This is often the most worrying sign for most people but it is important to remember that rectal bleeding is often due to other conditions, like hemorrhoids. The bleeding may be overt where the stool is coated with blood or even reddish in color compared to the typical tan to dark brown hue. Sometimes the blood may even stain the water in the toilet during defecation and soil underwear. However, very often it is less conspicuous and only noticed when wiping after a bowel movement where blood or streaks of it are noticed on the toilet paper.

Changes in Stool

The other common sign of bowel cancer is a change in bowel habit or consistency of the stool. Either diarrhea or constipation can occur. Many people report frequent bowel movements of even diarrhea with loose stool. This type of change in bowel habit is not uncommon. We all experience diarrhea occasionally usually due to conditions like viral gastroenteritis or food poisoning. However, a change in bowel habit that persists for a long period (more than 4 weeks), especially when there is a blood in the stool, should raise the concern about bowel cancer.

Pain in the Abdomen

Abdominal pain or cramping is another symptom that commonly occurs with bowel cancer. Since colorectal cancer is the more common bowel cancer, the pain is usually felt in the lower abdomen. It should be correlated with changes in bowel habit or stool consistency as well as bleeding in the stool in order for bowel cancer to be suspected. Abdominal pain is a common symptom of various conditions and sometimes occurs for short periods of time with no clearly identifiable cause.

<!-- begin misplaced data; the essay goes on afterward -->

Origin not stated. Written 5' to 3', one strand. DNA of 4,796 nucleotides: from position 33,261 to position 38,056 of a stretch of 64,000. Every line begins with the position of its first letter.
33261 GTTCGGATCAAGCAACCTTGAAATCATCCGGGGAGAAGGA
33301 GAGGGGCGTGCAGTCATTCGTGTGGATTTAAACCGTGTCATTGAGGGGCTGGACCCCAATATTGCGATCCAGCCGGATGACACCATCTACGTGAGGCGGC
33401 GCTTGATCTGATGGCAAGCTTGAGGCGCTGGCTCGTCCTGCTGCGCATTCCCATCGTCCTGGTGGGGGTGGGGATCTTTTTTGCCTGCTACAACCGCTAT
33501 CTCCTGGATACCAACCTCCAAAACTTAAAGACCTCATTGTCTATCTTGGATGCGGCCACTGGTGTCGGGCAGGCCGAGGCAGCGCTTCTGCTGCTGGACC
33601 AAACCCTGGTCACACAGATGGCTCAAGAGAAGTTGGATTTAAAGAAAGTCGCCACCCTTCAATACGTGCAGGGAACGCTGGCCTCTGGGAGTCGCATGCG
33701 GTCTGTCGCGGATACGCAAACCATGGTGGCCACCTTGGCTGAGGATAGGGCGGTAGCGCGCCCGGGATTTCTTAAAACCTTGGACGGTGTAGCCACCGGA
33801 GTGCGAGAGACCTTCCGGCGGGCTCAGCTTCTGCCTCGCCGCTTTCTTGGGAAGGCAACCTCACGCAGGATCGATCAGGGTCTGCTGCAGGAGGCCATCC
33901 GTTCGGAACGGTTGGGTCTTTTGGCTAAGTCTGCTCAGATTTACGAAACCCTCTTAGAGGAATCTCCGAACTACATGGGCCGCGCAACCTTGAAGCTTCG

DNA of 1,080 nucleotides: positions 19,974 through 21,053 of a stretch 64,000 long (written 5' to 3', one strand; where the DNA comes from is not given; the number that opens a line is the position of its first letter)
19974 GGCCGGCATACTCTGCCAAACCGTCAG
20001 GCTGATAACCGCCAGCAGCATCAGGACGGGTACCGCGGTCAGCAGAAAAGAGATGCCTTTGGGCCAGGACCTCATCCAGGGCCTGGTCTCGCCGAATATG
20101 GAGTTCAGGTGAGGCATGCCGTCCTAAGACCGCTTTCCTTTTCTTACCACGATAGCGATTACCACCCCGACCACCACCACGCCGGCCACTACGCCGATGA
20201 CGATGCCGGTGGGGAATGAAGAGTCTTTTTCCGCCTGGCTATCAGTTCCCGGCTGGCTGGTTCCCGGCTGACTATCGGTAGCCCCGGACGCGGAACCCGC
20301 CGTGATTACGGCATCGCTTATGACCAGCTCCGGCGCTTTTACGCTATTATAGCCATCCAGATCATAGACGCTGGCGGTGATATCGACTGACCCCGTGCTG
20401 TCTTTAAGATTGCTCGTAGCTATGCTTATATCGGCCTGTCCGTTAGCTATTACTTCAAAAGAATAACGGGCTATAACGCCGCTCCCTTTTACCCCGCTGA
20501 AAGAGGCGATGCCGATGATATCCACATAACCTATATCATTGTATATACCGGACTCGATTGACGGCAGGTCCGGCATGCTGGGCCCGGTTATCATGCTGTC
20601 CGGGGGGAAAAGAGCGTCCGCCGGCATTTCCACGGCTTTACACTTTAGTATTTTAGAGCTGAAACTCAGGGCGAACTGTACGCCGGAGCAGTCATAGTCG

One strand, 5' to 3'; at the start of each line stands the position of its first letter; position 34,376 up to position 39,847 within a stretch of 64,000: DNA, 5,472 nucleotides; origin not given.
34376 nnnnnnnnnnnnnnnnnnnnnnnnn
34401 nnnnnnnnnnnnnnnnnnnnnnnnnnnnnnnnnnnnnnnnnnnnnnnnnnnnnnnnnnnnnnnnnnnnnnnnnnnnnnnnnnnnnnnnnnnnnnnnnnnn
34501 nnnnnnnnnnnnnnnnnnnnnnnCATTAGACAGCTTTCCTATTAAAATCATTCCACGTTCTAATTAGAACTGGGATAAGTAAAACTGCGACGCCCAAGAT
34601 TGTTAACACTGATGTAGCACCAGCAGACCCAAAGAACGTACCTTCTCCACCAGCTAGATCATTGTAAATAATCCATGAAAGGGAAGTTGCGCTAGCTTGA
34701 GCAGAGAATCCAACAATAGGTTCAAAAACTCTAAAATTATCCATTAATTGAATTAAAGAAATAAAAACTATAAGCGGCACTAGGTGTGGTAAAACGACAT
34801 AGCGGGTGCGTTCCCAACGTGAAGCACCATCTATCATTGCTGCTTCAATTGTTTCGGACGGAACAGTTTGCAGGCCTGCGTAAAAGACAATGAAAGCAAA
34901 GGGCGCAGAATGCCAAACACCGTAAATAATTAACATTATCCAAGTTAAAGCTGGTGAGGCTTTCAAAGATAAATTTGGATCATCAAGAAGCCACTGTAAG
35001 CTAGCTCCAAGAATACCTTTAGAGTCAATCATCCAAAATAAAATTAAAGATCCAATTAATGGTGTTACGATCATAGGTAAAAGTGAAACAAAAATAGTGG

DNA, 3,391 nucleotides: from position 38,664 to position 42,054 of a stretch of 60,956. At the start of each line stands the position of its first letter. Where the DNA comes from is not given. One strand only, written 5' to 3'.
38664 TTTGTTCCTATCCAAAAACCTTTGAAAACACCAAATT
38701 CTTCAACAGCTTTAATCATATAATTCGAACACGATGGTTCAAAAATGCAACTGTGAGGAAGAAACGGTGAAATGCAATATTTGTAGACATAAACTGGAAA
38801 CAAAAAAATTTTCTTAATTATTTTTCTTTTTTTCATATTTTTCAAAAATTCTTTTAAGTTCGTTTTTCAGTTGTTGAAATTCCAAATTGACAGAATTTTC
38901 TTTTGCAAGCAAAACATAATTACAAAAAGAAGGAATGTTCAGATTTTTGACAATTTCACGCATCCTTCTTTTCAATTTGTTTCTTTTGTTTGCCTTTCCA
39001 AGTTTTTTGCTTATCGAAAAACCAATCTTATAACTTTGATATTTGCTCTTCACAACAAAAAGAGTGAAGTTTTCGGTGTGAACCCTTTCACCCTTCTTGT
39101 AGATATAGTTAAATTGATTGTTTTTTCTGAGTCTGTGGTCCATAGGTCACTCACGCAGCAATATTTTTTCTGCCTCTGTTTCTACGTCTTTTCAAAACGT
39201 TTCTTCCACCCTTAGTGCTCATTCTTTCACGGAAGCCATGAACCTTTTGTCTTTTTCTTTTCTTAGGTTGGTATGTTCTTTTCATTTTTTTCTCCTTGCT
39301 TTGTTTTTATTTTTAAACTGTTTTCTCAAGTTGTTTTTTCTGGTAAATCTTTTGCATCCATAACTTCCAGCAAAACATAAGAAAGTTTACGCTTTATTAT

Incomplete Bowel Emptying Sensation

Bowel cancer may also present with a sensation that the bowel movement was not complete, in that all the stool was not expelled. There may also be an abnormal urge to pass stool even after a bowel movement. Despite trying, a person may not be able to defecate. This sensation is known as tenesmus. As with many of the other signs and symptoms described above, this abnormal sensation is not unique to bowel cancer.

Unintentional Weight Loss

Unintentional weight loss should be considered as a red flag sign when it accompanies a persistent change in bowel habit, blood in the stool, lower abdominal pain and an feeling that the bowel is not completely empty after passing stool. This is a common sign in many different types of cancer. Similarly it may occur with non-cancerous conditions but usually it is a serious sign, especially when there has been sigicant loss of body weight.

Fatigue and Weakness

Fatigue and weakness are non-specific symptoms that occurs with many diseases and disorders. The abnormal tiredness and lack of physical strength should also not be considered in isolation but correlated with the other symptoms above. Collectively these signs and symptoms point towards bowel cancer. Fatigue and weakness that is ongoing and worsening with time is always a serious symptom.

References:

  1. www.cancer.gov/types/colorectal/patient/colon-treatment-pdq
  2. www.merckmanuals.com/professional/gastrointestinal-disorders/tumors-of-the-gi-tract/colorectal-cancer

Please note that any information or feedback on this website is not intended to replace a consultation with a health care professional and will not constitute a medical diagnosis. By using this website and the comment service you agree to abide by the comment terms and conditions as outlined on this page

Ask a Doctor Online Now!